The second season is in full swing here on the Missouri on this second day of October and if the last few days are any indication we could be in for one phenomenal fall fishing season.
Cloudy skies and chilly temps (with the exception of yesterday afternoon when summer made a brief return) have made for ideal conditions. The bugs are going strong and the fish are feasting. These past several days have been a DFO’s dream….a target rich environment to say the least.
Those focusing their efforts below on nymphs and streamers are finding success as well. Fall is definitely among our favorite times to fish the MO’ regardless of the conditions but this fall feels like it has the potential to go down as one of the best in recent memory.
We do have some interesting weather on the horizon next week with the forecast calling for snow with highs in the 30’s and lows in the 20’s. Wednesday could be challenging with a high of 31, a low of 22 and up to 3” of snow. Thursday looks roughly the same. Will winter be here to stay come next week? I wouldn’t count on it but be prepared for the elements if you’re headed out there.
I hit the water a couple of days ago on a 40ish degree morning and opted for muck boots instead of waders and a flannel shirt and vest instead of a jacket. Bad call. The forecast was for highs in the mid 50’s which I’m not sure we ever saw. I didn’t bring gloves, I didn’t bring a stocking cap. Thankfully my buddy had extras.
To be fair, I have piles of gloves and hats and jackets stashed in my boat so I’m used to having what I need when I need it, but on this day we were not in my boat and I didn’t do a very good job of being prepared for the elements. Being cold will rapidly ruin a good day so layer up and bring an extra pair of gloves. Err on the side of too many layers….you can always remove the ones you don’t need.
Along these lines we’re stocked up in the shop with great base layers, outerwear and hats and gloves a plenty from Simms and waders and boots from Redington and Korkers. Stop by the shop for all the best cold weather gear.
With the exception of the chill in the air it feels a bit like July around here right now with close to a full house all month long. We have had a few cancellations from folks who didn’t like the looks of next week’s forecast so we do have a couple of rooms available should you decide to brave the elements. We do have guides at the ready as well who’d like nothing better than to get you dialed in to fall fishing on the Missouri.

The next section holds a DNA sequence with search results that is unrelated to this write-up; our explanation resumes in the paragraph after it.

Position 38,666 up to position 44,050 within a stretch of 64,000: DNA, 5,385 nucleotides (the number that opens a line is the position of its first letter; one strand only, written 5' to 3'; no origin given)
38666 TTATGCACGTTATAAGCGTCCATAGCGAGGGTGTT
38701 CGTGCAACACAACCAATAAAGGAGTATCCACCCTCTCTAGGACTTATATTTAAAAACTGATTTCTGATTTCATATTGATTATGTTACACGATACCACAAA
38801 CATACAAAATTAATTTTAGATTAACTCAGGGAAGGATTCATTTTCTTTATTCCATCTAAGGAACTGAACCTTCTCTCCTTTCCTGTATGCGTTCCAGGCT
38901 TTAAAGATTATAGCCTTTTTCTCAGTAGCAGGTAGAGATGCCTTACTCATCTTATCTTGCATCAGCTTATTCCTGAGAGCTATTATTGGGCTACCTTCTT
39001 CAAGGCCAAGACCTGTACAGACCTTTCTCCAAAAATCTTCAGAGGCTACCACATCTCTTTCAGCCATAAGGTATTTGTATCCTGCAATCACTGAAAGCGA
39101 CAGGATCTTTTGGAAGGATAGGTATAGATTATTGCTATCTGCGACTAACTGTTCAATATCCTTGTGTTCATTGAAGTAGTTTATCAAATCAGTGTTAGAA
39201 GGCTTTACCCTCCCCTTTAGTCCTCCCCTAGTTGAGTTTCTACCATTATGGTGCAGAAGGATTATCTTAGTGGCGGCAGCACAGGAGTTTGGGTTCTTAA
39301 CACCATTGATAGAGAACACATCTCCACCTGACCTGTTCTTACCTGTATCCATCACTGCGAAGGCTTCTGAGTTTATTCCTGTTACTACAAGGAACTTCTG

Six weeks from now we’ll likely be looking back at the awesome fall season that was. Don’t let it pass you by. Give us a call and book NOW! We’re open daily 7:30 am – 5:00 pm and we invite you to come in and discover what the buzz is all about. Wolf Creek Angler is the best Missouri River Fly Shop you never knew was here. Our mission is to earn your business, one customer at a time by providing you with exceptional customer service and the quality products and services you expect from your Missouri River fly Shop.
Come discover all that Wolf Creek has to offer. Not only is Wolf Creek home to THE up and coming Missouri River Fly Shop, Lodge and Guide Service, but it’s also got great dining (and drinking) options with Shotgun Annie’s and The Oasis; the best cell service for MILES AROUND; The Canyon Store which is the ONLY gas station/convenience store between Helena and Cascade and all closer to Holter Dam and Wolf Creek Bridge FAS than ANY OTHER SHOP.
And speaking of Wolf Creek Bridge FAS – The FAS will be closed to the public starting tomorrow for a capital improvement project which will take approximately 30 days or less.
This will definitely be an inconvenience for the time being but it sounds like we’ll soon also be closer to the NICEST and NEWEST FAS on the MO’.
Full disclosure: I was one of those teenagers that avoided the call to military duty in every way possible. Back in 1993, recruiters were doing the hard sell via phone and in person. Being the nice person I am, I went to lunch where the recruiter tried to “wine and dine” me, obviously no wine but plenty of soda. I dodged the bullet, if you will, and avoided the, in my mind, unbearable pain & suffering of boot camp and basic training by leaving for college with no forwarding address for the recruiter.